In Re Daprizio , 365 B.R. 268 ( 2007 )


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  • 365 B.R. 268 (2007)

    In re Jeffrey DAPRIZIO, Debtor.
    Merrill Lynch Business Financial Services, Inc., Plaintiff,
    v.
    Jeffrey Daprizio and Sportspower Limited, Defendants.

    Bankruptcy No. 05-20442-RBR, Adversary No. 05-2094-RBR.

    United States Bankruptcy Court, S.D. Florida, Broward Division.

    March 27, 2007.

    *269 *270 *271 Cheryl Thompson, Stephenie M. Biernacki, Tampa, FL, for Plaintiff.

    Reggie David Sanger, Ft. Lauderdale, FL, for Debtor/Defendant.

    MEMORANDUM DECISION GRANTING MOTION FOR INVOLUNTARY DISMISSAL

    RAYMOND B. RAY, United States Bankruptcy Judge.

    THIS MATTER having come before this Court on the 30th day of November 2006, on Jeffrey Daprizio's Motion for Involuntary Dismissal Pursuant to Bankruptcy Rule Civil Procedure 7052(c) (DE 186), and this Court after considering the motion, the response of the Defendant (DE 195), the evidence presented, the argument of counsel, the demeanor and credibility of the witnesses, and the legal authority presented, makes the following findings of fact and conclusions of law:

    Jurisdiction

    This Court has jurisdiction over the parties and subject matter pursuant to 28 U.S.C. §§ 1334 and 157(a). This adversary proceeding is a core proceeding under 28 U.S.C. § 157(b)(2)(I) which seeks the determination of the dischargeability of debt owing to the Plaintiff.

    History

    The Defendant, JEFFREY DAPRIZIO ("Daprizio" or "Defendant") filed his voluntary petition under Chapter 7 of the `Bankruptcy Code on January 28, 2005. The Plaintiff, MERRILL LYNCH BUSINESS FINANCIAL SERVICES, INC., ("Merrill Lynch" or "Plaintiff') is a lending institution doing business in Broward County, Florida, and is a creditor in Daprizio's bankruptcy proceeding.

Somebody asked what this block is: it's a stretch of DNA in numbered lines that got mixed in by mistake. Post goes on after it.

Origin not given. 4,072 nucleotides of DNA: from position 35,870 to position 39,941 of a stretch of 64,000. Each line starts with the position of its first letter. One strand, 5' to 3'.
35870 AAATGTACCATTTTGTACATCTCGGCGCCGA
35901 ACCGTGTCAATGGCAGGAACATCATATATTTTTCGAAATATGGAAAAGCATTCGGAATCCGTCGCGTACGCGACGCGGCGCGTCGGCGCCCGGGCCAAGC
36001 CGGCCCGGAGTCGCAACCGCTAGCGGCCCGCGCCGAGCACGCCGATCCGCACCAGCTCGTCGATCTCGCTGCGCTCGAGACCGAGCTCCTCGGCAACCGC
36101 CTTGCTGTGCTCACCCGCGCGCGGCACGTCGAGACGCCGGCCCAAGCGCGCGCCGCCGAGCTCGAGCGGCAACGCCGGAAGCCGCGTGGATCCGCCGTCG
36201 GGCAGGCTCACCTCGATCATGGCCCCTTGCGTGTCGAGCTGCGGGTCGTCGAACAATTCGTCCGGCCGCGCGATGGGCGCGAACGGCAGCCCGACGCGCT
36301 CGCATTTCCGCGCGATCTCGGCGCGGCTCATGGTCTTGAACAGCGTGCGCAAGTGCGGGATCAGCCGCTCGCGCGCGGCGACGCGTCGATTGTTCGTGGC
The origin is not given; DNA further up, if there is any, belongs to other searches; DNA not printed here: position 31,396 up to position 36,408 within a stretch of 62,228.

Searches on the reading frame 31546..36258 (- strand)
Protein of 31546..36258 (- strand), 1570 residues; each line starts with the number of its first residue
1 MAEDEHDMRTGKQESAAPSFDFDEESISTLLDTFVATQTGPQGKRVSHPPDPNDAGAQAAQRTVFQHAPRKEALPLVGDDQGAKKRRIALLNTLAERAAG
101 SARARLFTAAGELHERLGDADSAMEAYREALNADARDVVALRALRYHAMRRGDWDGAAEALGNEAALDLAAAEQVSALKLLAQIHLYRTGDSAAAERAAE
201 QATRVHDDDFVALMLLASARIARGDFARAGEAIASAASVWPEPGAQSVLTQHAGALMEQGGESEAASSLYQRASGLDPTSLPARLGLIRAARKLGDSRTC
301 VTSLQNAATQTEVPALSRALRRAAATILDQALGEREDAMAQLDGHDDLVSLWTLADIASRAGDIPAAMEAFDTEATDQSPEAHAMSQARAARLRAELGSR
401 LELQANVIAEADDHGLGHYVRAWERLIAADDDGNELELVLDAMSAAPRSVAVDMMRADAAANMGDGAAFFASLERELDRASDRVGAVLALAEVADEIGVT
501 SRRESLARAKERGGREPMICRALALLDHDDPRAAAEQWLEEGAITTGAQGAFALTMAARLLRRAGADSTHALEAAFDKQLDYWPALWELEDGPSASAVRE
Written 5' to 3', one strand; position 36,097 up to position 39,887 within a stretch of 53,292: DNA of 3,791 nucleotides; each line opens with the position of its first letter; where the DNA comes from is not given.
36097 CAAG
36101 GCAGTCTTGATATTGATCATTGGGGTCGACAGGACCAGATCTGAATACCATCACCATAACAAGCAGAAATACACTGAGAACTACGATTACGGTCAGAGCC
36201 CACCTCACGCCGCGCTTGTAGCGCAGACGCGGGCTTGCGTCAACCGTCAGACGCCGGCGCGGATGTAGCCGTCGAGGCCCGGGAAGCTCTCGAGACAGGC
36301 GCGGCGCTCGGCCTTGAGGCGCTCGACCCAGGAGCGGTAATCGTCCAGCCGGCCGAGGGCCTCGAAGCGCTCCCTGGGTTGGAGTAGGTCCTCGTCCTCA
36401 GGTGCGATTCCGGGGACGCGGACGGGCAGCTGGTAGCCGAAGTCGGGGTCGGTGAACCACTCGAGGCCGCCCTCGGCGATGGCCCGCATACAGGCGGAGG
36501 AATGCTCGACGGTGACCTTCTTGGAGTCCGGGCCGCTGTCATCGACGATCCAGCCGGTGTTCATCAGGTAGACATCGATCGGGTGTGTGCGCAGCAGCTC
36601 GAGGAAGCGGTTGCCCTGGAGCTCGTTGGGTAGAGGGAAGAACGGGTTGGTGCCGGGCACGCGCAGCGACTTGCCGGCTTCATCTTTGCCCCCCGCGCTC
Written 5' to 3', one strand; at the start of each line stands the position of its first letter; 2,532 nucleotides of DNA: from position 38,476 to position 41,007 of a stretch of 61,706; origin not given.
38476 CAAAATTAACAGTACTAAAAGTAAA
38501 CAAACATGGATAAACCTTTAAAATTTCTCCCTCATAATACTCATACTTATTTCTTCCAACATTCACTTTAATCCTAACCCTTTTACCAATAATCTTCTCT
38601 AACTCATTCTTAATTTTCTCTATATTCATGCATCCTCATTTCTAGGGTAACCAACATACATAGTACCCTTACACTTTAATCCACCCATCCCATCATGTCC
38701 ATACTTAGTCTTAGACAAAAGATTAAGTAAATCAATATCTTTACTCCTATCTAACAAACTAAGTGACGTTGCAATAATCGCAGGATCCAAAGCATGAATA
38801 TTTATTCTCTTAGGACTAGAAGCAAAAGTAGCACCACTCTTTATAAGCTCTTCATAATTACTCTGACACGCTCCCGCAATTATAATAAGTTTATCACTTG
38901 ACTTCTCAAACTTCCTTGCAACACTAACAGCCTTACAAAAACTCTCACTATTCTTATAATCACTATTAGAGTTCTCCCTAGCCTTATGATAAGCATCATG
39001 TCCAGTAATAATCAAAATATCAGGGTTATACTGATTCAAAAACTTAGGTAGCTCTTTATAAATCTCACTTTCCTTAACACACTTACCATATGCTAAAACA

Merrill Lynch commenced this adversary on May 2, 2005, against Daprizio and Sportspower Limited ("Sportspower"). Sportspower was dismissed from the adversary proceeding on June 23, 2005. All counts on the original adversary complaint have been dismissed with the exception of Count I which seeks determination of debts under 11 U.S.C. § 523(a)(2)(A), Count II which seeks determination of debts under 11 U.S.C. § 523(a)(2)(B), and Count III which seeks determination of debts under 11 U.S.C. § 523(a)(4).

    A pretrial order (DE 67) was entered with the consent and agreement of the parties on October 6, 2005. Trial was originally scheduled for October 26, 2005, but was continued due to Hurricane Wilma and actually commenced on March 8, 2006. The trial continued over approximately thirteen (13) days until September 29, 2006, at which time the Plaintiff rested its case in chief.

    After Plaintiff rested its case, the Defendant announced he was seeking an involuntary dismissal of the complaint and this Court set a scheduling order for consideration of the same. On October 26, 2006, the Defendant timely filed his Motion for Involuntary Dismissal Pursuant to Bankruptcy Rule of Civil Procedure 7052(c) (the "Dismissal Motion"). The Plaintiff filed its response to the Dismissal Motion on or about November 3, 2006. On November 30, 2006, this Court heard argument regarding the Dismissal Motion and set deadlines to consider competing proposed findings of facts and conclusions of law.

    After considering the foregoing, the Court concludes the Dismissal Motion should be granted and makes the following findings of fact and conclusions of law.

    Findings of Fact

    In 1997, the Defendant started a business with his former wife, Stacy Daprizio ("Wife"), in the name of Sawgrass Trading Company, Inc., ("Sawgrass"). Sawgrass *272 was engaged in the business of the importing and wholesale distribution of sporting goods, candies, and consumer products. Sawgrass operated in Weston, Florida, and the Defendant, his Wife, and certain employees were, at various times, officers of the corporation.

    In 1999, the Defendant, as officer and director of Sawgrass, obtained a line of credit with Merrill Lynch. The Defendant and his Wife executed the requisite loan documents on behalf of Sawgrass, as well as personal guarantees. The line of credit with Merrill Lynch was considered for renewal annually under the terms of the loan documents. The debt to Merrill Lynch was secured by a perfected, first secured its interest in virtually all of the assets of Sawgrass.

    The loan was renewed and modified in May of 2000, 2001, 2002, and 2003. In May 2003, in addition to the renewal of the original modified line of credit, Sawgrass was granted a reducing revolver loan of $500,000.00 with Merrill Lynch. From 1999 through 2003, Sawgrass's business expanded considerably. The gross sales increased from $4,000,000.00 to about $12,800,000.00 in 2003. Payments were made until the loans were called by Merrill Lynch in June 2004, for breach of non monetary defaults.